Diana, Princess of Wales’s ability to “connect” with people remains one of her most enduring legacies a charity boss has said on the eve of the 25th anniversary of her death.
Diana’s death in 1997 shocked the world and in the decades that have followed her influence has been seen in the causes supported by royals, the way they conduct themselves and even in their fashion choices.
Her son the Duke of Sussex has said he will “share the spirit” of his mother with his children when he marks the anniversary of her death on Wednesday.
Ms Ojo said: “Her ability to connect with people though kindness and compassion is one of her most significant legacies. She left a mark on all our lives.”
She added: “Diana, Princess of Wales, believed that young people have the power to change the world. Continuing her legacy also means building the capacity of young people to change their world by tackling the big issues of our time.
Fans of Diana are expected to gather at her former home of Kensington Palace and remember the royal who died in a Paris car crash on August 31 1997.
When Diana died aged 36 she was embarking on a new period of her life, free from the restraints of being a member of the monarchy and intent on using her position to champion the causes close to her heart.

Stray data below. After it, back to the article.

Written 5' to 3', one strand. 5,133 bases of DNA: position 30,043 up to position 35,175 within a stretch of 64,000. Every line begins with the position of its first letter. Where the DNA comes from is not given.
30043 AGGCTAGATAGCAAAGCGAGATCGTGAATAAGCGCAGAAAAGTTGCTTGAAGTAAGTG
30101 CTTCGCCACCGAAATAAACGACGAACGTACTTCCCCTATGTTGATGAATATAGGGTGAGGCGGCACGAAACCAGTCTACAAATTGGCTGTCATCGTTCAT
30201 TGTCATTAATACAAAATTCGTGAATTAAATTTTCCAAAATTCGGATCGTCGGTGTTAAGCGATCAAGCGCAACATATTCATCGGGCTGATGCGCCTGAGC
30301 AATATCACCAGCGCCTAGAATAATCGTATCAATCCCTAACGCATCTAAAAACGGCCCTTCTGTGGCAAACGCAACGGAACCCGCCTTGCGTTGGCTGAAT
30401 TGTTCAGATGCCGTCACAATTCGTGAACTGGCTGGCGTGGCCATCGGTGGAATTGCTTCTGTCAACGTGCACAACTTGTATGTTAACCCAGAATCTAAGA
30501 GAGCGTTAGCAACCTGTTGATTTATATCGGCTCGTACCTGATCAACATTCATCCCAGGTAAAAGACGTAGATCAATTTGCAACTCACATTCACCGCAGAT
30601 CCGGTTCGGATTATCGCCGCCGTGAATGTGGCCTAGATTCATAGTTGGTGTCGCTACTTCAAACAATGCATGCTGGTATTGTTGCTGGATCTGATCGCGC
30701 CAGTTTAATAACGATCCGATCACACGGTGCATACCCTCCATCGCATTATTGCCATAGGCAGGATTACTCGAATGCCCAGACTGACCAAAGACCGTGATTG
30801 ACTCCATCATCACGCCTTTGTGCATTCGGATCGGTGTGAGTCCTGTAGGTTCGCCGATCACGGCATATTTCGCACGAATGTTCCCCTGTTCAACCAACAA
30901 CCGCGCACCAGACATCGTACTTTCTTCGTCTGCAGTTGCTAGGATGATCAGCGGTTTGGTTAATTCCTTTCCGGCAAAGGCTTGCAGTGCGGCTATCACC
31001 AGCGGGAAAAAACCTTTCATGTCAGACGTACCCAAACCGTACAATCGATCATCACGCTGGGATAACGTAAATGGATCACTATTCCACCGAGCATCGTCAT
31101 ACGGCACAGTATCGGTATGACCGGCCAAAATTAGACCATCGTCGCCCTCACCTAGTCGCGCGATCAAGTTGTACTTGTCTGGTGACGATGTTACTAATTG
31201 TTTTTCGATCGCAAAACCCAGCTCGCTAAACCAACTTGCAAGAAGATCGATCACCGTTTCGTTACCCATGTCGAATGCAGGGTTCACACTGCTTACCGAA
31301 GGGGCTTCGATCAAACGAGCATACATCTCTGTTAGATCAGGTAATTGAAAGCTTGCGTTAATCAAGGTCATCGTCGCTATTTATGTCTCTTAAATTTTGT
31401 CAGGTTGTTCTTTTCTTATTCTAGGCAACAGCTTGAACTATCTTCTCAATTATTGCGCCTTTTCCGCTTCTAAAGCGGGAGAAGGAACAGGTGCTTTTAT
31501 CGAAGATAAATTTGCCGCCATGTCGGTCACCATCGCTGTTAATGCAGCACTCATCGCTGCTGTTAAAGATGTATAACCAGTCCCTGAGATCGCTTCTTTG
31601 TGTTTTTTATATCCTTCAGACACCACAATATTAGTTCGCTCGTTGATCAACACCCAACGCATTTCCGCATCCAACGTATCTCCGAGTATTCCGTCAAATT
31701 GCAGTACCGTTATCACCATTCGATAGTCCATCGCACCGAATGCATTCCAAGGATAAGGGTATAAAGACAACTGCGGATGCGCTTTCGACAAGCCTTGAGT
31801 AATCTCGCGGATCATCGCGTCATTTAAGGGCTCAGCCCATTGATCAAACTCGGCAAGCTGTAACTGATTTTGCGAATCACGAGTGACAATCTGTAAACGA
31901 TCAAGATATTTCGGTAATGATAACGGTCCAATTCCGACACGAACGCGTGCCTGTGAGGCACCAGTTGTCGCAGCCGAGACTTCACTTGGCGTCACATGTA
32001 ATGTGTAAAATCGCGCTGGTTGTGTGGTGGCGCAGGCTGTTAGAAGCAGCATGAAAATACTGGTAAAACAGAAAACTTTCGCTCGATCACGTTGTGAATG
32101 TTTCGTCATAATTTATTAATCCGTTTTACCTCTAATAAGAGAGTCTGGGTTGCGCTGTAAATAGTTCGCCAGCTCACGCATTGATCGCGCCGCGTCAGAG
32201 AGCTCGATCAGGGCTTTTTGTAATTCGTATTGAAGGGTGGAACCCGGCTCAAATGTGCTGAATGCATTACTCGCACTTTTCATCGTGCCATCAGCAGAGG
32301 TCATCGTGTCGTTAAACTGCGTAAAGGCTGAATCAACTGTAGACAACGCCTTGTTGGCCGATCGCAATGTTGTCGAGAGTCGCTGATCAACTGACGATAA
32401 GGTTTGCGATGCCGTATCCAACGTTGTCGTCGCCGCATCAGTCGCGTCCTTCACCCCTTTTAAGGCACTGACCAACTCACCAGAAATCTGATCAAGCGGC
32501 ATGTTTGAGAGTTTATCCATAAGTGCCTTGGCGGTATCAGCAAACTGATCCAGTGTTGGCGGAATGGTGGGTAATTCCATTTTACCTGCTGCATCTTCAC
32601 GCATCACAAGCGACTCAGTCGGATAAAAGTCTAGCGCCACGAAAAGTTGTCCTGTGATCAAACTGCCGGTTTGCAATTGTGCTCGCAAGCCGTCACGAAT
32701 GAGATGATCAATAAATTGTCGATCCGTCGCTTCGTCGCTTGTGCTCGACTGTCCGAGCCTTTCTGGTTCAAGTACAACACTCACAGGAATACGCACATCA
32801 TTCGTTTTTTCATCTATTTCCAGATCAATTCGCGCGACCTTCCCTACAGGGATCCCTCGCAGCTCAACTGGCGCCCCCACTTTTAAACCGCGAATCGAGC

Speaking last week after a fundraising polo match for his charity Sentebale, named in memory of his mother, Harry said about the anniversary of her death: “I want it to be a day filled with memories of her incredible work and love for the way she did it.
“I want it to be a day to share the spirit of my mum with my family, with my children, who I wish could have met her.
“Every day, I hope to do her proud. She was tireless in her work to support and destigmatise those experiencing HIV/AIDS. Fittingly, her favourite flowers were forget-me-nots.”
Her fashion sense made her a cover star for magazines and newspapers across the globe and even after she broke away from the royal family was still seen as the modern face of the monarchy.
Diana’s sons jointly paid tribute to their mother last summer on July 1 when they unveiled a statue of the princess in the garden of Kensington Palace.
Divided on many issues, William and Harry put on a united front.
The BBC vowed last month never to broadcast the interview again in the wake of the Dyson inquiry, which found journalist Martin Bashir had used “deceitful behaviour” to secure the scoop.
He faked bank statements which he showed to Diana’s brother Earl Spencer to gain access to the princess.
William and Harry, in separate statements, condemned the BBC for its treatment of their mother, with William saying the interview fuelled her “fear, paranoia and isolation”, and Harry saying “the ripple effect of a culture of exploitation and unethical practices ultimately took her life”.